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The Three Members Of The North American Free Trade Agreement (Nafta) Are

According to a 2012 study, trade with the United States and Mexico increased by only 11% with reduced NAFTA trade tariffs in Canada, compared to an increase of 41% for the United States and 118% for Mexico. [63]:3 In addition, the United States and Mexico benefited more from the tariff reduction component, with welfare increases of 0.08% and 1.31%, with Canada recording a decrease of 0.06%. [63]:4 Shortly after his election, U.S. President Donald Trump said he would begin renegotiating NAFTA terms to resolve the trade issues he had campaigned for. The leaders of Canada and Mexico have expressed their willingness to cooperate with the Trump administration. [129] Although he is vague about the exact terms he wants in a renegotiated NAFTA, Trump has threatened to withdraw from it if negotiations fail. [130] While Nafta has many advantages, there are issues that call into question the legitimacy of the regional experience in North America. Economically, NAFTA has been held responsible for “deindustrialization” in the United States, as manufacturing jobs have migrated to Mexico. In Mexico, NAFTA is blamed for the impoverishment of rural areas, with U.S. imports of cheap subsidized corn crowding out local producers. Further north in Canada, the main complaint is the cultural dominance of the United States and the loss of independent Canadian media companies. As with the freedom afforded by democracy, the costs and benefits are linked to regional cooperation. The loss of independence is not necessarily negative if it is replaced by a system of interdependence.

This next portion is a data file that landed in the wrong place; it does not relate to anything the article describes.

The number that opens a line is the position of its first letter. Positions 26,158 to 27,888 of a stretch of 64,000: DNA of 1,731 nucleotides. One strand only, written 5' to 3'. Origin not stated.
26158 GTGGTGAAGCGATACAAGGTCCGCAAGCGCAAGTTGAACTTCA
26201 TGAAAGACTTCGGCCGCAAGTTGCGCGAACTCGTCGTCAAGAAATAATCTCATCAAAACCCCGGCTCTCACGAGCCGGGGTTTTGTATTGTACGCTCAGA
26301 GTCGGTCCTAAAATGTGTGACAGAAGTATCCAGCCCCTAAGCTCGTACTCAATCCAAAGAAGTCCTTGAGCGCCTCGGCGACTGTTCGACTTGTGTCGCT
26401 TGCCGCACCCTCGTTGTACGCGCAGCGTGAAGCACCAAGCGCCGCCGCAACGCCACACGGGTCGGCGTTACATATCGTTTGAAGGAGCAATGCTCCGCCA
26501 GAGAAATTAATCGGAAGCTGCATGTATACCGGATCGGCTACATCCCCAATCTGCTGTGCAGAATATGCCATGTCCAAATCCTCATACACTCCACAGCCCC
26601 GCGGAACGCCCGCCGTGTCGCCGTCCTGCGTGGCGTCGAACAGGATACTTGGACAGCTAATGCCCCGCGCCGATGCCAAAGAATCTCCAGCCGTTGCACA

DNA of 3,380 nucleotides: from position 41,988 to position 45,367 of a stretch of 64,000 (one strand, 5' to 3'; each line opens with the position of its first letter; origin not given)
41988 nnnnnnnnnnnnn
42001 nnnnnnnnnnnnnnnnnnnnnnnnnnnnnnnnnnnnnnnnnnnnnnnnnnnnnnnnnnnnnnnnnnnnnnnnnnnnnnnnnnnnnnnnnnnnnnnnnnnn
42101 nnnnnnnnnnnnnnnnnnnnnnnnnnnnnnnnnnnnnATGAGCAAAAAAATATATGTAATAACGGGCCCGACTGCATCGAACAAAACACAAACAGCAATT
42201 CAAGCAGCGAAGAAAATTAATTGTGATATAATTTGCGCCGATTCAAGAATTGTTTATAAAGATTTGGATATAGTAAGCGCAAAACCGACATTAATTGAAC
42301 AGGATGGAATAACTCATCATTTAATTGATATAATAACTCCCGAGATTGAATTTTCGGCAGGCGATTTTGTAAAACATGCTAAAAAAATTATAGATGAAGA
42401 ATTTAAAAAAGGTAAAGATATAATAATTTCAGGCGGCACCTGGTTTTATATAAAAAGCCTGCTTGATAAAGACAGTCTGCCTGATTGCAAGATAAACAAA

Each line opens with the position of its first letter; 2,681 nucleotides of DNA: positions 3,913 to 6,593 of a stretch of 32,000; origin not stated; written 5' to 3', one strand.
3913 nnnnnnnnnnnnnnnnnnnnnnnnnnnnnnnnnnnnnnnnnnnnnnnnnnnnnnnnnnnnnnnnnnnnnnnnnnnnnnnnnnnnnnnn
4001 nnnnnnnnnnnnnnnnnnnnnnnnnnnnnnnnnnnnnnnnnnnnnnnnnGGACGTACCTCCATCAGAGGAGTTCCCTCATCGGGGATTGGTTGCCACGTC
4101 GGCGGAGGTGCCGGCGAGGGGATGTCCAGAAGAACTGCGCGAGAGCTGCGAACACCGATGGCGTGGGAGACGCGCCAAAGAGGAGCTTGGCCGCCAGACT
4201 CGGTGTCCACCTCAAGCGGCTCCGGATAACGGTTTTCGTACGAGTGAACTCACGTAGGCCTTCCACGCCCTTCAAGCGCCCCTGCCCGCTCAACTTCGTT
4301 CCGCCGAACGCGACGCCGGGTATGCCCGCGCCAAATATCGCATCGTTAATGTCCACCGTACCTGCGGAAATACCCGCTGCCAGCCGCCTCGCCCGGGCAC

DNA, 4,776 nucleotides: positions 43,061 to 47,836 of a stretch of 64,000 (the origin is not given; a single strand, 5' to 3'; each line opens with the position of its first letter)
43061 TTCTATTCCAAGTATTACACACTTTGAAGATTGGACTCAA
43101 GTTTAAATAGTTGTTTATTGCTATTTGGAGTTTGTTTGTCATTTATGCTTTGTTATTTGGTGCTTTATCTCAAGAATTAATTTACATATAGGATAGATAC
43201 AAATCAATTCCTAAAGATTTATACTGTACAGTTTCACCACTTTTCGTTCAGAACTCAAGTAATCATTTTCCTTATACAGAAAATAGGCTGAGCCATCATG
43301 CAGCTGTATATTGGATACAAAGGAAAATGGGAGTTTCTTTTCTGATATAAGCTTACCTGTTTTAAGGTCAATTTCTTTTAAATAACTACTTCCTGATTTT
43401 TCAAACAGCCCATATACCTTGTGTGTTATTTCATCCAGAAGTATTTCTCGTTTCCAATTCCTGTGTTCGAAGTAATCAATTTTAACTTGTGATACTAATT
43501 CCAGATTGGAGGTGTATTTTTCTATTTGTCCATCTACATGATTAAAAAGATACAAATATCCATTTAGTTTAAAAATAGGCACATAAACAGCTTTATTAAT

A regional institutional demand is now being generated by the problems of NAFTA, which require a solution for the people concerned. If regional democratic institutions do not emerge to address these problems, there is a risk of dependency and domination that yields undemocratic and unstable results. Some small businesses have been directly affected by NAFTA. In the past, large companies have always had an advantage over small ones, because large companies could afford to build and maintain offices and/or production sites in Mexico and avoid so many old trade restrictions on exports. In addition, NAFTA laws provided that U.S. service providers who wanted to do business in Mexico had to establish a physical presence there, which was simply too expensive for small businesses. Small businesses were stuck, they couldn`t afford to build, and they couldn`t afford export tariffs. NAFTA aligned the conditions of competition by allowing small businesses to export to Mexico at the same cost as large companies and removing the requirement that a company establish a physical presence in Mexico to do business there. The lifting of these restrictions has suddenly opened up huge new markets for small businesses that previously only operate in the United States. This was considered particularly important for small businesses that were producing goods or services that had matured in the United States…